You will hear a lot of cautionary tales about any industry so it helps to enjoy what you are doing. Nursing is a noble career with its fair share of horror tales usually involving having to work for some conceited doctor or warped administrator. Nurses are on the front lines so they tend to have their own culture and sense of justice and rightfully so. Daycare is an incredibly noble profession too btw, (just sayin). Very Happy  Talk about underpaid and overworked.

In the past 10 years since the big dot.com bust, the landscape of the IT field has changed dramatically. Gone are the six digit incomes for your average Joe's but that's not to say that there isn't work out there. A decent amount of the horror stories you'll hear come from professionals who were used to making killer money with tons of perks who later found out that their salaries as well as their jobs were built on a house of cards. Unfortunately there were a lot of good people (me included) who were chewed up an spit out by small companies that folded & large ones that were simply downsizing to stay afloat and shipping support positions overseas. There are and always will be a lot of good experienced IT people looking for work, but there are always a number of decent paying level entry positions as well. It does help to live in an area with a thriving tech market.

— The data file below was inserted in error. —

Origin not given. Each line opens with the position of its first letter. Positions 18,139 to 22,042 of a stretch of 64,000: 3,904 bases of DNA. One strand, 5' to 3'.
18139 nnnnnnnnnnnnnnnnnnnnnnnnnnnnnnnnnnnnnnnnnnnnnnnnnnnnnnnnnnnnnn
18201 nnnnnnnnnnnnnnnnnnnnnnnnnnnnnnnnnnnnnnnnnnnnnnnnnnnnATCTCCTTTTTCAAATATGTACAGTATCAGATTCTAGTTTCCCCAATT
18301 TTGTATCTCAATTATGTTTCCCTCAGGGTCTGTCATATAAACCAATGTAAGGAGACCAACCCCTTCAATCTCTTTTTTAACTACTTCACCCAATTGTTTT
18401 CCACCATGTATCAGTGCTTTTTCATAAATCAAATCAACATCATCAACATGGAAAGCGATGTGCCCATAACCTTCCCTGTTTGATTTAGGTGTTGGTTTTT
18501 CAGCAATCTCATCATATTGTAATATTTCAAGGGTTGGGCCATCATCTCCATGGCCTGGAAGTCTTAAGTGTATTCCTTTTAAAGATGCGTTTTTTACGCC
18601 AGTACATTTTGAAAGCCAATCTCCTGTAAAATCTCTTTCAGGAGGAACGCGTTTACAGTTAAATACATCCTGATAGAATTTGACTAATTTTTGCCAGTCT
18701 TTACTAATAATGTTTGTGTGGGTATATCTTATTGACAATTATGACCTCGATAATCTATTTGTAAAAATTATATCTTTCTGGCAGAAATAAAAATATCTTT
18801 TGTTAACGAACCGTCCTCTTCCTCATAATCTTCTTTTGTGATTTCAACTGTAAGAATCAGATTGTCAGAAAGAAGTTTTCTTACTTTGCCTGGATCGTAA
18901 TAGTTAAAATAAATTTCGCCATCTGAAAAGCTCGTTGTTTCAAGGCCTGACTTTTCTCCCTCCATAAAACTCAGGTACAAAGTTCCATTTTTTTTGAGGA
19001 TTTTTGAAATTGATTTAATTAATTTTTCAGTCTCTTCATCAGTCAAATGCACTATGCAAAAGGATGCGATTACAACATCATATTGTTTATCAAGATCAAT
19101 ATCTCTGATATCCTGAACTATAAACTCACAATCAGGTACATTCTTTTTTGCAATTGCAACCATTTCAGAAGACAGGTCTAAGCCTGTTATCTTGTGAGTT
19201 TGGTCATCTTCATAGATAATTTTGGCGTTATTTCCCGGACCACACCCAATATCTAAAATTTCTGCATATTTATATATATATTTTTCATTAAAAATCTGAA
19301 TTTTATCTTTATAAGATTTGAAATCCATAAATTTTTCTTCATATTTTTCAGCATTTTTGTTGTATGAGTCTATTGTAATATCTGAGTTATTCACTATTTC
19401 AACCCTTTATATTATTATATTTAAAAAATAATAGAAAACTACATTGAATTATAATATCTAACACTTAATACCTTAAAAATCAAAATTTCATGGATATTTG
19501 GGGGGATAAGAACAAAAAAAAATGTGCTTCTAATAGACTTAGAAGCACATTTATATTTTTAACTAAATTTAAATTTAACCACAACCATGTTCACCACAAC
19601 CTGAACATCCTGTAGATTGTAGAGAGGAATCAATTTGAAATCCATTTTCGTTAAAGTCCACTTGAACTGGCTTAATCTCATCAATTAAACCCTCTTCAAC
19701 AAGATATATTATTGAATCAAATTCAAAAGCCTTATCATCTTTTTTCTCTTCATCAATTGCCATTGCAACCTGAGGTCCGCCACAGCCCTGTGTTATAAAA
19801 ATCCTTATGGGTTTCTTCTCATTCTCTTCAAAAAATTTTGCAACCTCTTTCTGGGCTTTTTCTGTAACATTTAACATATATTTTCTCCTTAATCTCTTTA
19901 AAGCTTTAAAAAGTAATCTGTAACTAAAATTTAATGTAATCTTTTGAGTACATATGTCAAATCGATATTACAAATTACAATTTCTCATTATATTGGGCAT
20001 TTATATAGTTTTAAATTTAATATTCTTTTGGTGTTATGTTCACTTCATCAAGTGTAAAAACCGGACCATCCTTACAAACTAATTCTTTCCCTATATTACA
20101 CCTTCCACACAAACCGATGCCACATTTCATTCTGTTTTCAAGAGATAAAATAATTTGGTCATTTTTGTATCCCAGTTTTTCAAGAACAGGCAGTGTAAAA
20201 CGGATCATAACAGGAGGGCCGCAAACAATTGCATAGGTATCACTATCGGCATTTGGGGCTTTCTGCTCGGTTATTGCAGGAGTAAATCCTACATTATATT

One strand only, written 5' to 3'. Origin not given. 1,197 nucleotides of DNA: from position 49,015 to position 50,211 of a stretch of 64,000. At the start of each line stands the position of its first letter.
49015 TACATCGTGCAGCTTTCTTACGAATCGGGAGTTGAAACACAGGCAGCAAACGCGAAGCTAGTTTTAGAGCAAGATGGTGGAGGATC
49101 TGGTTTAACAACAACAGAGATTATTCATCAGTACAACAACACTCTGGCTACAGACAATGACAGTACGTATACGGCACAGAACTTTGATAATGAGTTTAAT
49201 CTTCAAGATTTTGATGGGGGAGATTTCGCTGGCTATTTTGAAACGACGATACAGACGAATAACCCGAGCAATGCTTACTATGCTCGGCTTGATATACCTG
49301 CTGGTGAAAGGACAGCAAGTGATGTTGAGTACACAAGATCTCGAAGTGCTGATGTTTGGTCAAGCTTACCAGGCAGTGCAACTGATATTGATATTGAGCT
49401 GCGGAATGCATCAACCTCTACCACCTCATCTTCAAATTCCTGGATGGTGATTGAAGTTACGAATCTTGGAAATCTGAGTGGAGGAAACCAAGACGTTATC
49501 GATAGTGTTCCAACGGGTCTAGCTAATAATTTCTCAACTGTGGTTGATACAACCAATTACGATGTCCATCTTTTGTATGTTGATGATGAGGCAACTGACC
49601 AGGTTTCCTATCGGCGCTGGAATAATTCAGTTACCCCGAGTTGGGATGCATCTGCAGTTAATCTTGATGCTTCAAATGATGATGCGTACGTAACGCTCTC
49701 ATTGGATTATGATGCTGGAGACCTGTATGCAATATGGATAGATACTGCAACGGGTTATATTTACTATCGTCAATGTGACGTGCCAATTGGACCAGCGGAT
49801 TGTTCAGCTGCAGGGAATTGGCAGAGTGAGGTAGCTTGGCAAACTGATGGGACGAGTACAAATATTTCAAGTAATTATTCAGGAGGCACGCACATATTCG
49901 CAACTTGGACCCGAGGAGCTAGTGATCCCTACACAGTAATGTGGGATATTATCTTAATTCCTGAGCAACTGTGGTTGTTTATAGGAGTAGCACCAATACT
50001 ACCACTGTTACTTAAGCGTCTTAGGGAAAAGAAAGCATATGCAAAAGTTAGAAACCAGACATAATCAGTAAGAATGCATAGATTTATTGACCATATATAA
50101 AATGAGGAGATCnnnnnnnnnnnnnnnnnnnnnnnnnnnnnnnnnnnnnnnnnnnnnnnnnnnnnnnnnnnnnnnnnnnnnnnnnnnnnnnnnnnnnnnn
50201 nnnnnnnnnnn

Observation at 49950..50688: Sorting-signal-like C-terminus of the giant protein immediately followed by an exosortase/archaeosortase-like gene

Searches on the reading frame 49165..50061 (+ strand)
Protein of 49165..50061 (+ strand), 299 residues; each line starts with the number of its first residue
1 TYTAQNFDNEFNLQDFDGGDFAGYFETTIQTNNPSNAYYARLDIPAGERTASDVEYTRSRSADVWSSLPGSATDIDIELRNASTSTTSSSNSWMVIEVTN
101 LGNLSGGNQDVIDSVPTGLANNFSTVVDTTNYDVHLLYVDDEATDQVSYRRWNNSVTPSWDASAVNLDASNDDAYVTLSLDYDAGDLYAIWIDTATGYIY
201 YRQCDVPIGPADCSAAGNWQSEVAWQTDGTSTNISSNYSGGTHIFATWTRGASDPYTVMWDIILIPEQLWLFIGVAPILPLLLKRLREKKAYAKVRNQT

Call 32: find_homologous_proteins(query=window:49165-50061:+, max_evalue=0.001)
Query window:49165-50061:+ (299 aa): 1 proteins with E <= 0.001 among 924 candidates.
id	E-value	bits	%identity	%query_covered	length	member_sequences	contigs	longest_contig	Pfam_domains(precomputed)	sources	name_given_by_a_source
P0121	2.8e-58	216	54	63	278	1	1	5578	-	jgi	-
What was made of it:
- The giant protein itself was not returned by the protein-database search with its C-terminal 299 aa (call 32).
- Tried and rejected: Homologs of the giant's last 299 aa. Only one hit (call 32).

You can do a lot of necessary training needed online, but most vendor exams for certification require applicants to show up in person for testing out. Some certifications along with their training courses are quite expensive, not quite college degree expensive but they can still get up there in cost.